Aristotle Vs Aquinas On Mortality Philosophy Essay
|✅ Paper Type: Free Essay||✅ Subject: Philosophy|
|✅ Wordcount: 1066 words||✅ Published: 1st Jan 2015|
History has always proved to us that human beings do not always make good choice. We hate, destroy, and kill one another throughout all of recorded history. There have been many people that have attempted to reduce such behavior by way of reasoning. This reasoning produced concepts, and ideas about how we should conduct our lives. Those who have sought after answers for proper living believed in the existence of a greater being who acts upon us in way that makes us desire for our actions to be virtuous. The subject of much debate; however, is how an individual should go about living virtuously. This is due because not one individuals concept of virtue is the same, nor are their opinions on how to act in order to obtain it. Aquinas and Aristotle share the same point of view that recognizes God as the highest being. Understanding the notion of a highest being brings Aristotle and Aquinas to believe experiencing the highest life is to do all things being mindful of the highest being. This is one thing they agreed upon; however, their notions of how God exists were skewed. Aristotle was an ancient philosopher, thus his ideas of God were not religious; however, he did identify the highest being as God minus human characteristics. Aquinas believed God had characteristics and would be met after death. He also believed that attaining virtue was the core reason for living a moral life. Aquinas understood God to be a guide and that one should do what the guide says. This principle holds true for his concept of morality because he believed we are lead into morality by God we should strive to be moral. Aquinas and Aristotle disagreed on many topics; however, they both held that in order to attain happiness one must live morally sound and successful lives.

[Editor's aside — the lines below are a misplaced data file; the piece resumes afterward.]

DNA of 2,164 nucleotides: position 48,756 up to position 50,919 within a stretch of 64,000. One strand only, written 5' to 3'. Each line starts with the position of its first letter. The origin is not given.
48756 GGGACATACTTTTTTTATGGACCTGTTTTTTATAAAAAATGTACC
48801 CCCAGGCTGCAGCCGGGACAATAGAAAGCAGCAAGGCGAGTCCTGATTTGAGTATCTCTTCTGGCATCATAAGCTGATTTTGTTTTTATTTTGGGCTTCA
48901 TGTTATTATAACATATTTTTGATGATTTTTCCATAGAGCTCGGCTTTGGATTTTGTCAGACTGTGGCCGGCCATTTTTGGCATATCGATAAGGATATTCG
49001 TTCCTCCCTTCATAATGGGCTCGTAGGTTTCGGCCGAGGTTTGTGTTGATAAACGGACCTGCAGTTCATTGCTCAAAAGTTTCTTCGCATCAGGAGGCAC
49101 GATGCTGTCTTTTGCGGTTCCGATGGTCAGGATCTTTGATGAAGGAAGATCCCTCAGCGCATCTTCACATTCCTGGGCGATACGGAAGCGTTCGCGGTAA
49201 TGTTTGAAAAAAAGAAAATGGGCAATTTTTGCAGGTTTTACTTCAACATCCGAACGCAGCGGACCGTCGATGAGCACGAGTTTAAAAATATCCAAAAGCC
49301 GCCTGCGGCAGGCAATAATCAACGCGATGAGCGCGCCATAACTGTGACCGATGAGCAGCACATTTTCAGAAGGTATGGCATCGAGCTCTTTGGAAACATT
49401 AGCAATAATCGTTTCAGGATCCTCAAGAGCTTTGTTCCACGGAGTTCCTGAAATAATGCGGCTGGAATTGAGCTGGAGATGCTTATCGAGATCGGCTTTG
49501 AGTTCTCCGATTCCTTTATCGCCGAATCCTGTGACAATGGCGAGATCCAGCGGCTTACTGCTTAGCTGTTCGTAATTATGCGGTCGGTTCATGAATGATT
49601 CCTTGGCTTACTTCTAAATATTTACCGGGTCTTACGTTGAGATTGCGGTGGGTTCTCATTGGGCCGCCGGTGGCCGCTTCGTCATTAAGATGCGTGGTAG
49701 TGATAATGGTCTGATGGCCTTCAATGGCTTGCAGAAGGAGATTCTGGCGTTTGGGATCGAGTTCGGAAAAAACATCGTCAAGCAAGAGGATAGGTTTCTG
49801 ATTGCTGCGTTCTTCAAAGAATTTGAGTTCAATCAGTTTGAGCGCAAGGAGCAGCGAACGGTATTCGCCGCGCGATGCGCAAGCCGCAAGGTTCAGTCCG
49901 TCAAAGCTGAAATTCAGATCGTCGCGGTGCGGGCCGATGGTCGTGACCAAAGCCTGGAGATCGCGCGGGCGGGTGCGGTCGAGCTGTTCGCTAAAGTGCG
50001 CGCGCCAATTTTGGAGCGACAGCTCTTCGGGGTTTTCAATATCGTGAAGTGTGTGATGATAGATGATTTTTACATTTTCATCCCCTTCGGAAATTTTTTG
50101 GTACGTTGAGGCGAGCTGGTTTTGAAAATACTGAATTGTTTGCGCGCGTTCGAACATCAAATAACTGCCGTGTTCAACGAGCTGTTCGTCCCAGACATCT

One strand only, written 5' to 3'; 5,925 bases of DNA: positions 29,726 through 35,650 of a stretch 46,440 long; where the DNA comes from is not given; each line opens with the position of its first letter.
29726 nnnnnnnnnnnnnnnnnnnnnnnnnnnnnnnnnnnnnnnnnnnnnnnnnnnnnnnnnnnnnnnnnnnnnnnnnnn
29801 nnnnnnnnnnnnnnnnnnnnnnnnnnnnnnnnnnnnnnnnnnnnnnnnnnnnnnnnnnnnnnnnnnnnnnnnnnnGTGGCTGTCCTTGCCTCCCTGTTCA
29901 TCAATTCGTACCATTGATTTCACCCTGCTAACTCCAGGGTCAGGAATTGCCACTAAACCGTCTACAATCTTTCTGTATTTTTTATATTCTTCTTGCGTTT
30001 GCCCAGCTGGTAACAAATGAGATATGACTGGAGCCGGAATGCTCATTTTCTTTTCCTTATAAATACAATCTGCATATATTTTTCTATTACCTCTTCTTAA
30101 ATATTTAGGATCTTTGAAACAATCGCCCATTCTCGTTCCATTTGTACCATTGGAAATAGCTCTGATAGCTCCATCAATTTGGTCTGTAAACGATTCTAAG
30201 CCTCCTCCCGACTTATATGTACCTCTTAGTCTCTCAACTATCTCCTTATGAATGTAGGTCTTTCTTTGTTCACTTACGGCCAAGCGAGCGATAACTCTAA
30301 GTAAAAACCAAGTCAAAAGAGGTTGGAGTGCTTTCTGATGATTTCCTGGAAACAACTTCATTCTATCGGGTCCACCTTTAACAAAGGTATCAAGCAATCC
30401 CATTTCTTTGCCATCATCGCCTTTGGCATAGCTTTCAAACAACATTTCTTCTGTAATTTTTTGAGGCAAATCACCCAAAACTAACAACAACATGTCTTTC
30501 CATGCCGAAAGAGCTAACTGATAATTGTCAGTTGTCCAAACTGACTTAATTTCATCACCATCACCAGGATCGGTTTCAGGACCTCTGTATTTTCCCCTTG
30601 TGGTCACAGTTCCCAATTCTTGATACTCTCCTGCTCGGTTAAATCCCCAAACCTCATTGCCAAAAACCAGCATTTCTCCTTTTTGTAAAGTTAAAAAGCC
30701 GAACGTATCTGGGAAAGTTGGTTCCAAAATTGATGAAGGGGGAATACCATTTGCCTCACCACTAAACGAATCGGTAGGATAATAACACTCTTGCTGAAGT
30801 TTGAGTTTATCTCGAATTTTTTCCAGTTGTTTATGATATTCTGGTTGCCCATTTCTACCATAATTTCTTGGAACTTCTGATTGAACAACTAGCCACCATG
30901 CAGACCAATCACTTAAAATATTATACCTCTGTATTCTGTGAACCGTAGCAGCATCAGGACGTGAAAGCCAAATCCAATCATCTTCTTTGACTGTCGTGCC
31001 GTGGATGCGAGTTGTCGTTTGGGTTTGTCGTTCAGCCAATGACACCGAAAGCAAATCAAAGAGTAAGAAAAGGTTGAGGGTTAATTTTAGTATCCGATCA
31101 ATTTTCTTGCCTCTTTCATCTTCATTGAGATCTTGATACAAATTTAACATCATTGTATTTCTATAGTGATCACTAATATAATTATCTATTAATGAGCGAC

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Mans ability to reason is the only thing that separates him from all other living things. Aristotle understood the human soul to be composed of three parts, the vegetative, appetite, and calculative. These three parts can be considered as virtues of the human soul. The vegetative virtue is that which pertains to animals, plants, and humans. This virtue is irrational and feeds the vessel with nutrition that helps it maintain health. The virtue of appetite controls our desires and emotional processes. This virtue also applies to animals, but appetite is a rational and irrational virtue at the same time. This means that there is a side to appetite that humans can control that animals can not. The calculative part is the real divisor between animals and humans which is completely rational. Through the calculative part we have access to the virtue of reason. It is clear that human beings are sometime ruled by their emotions which will often be the deciding factor between choices. Man has been given the virtue of reason; therefore, he must take responsibility for his choices. Responsibility forces us to make decisions that will result in mirroring the highest being. Only through our right actions can we hope to live a vitreous existence.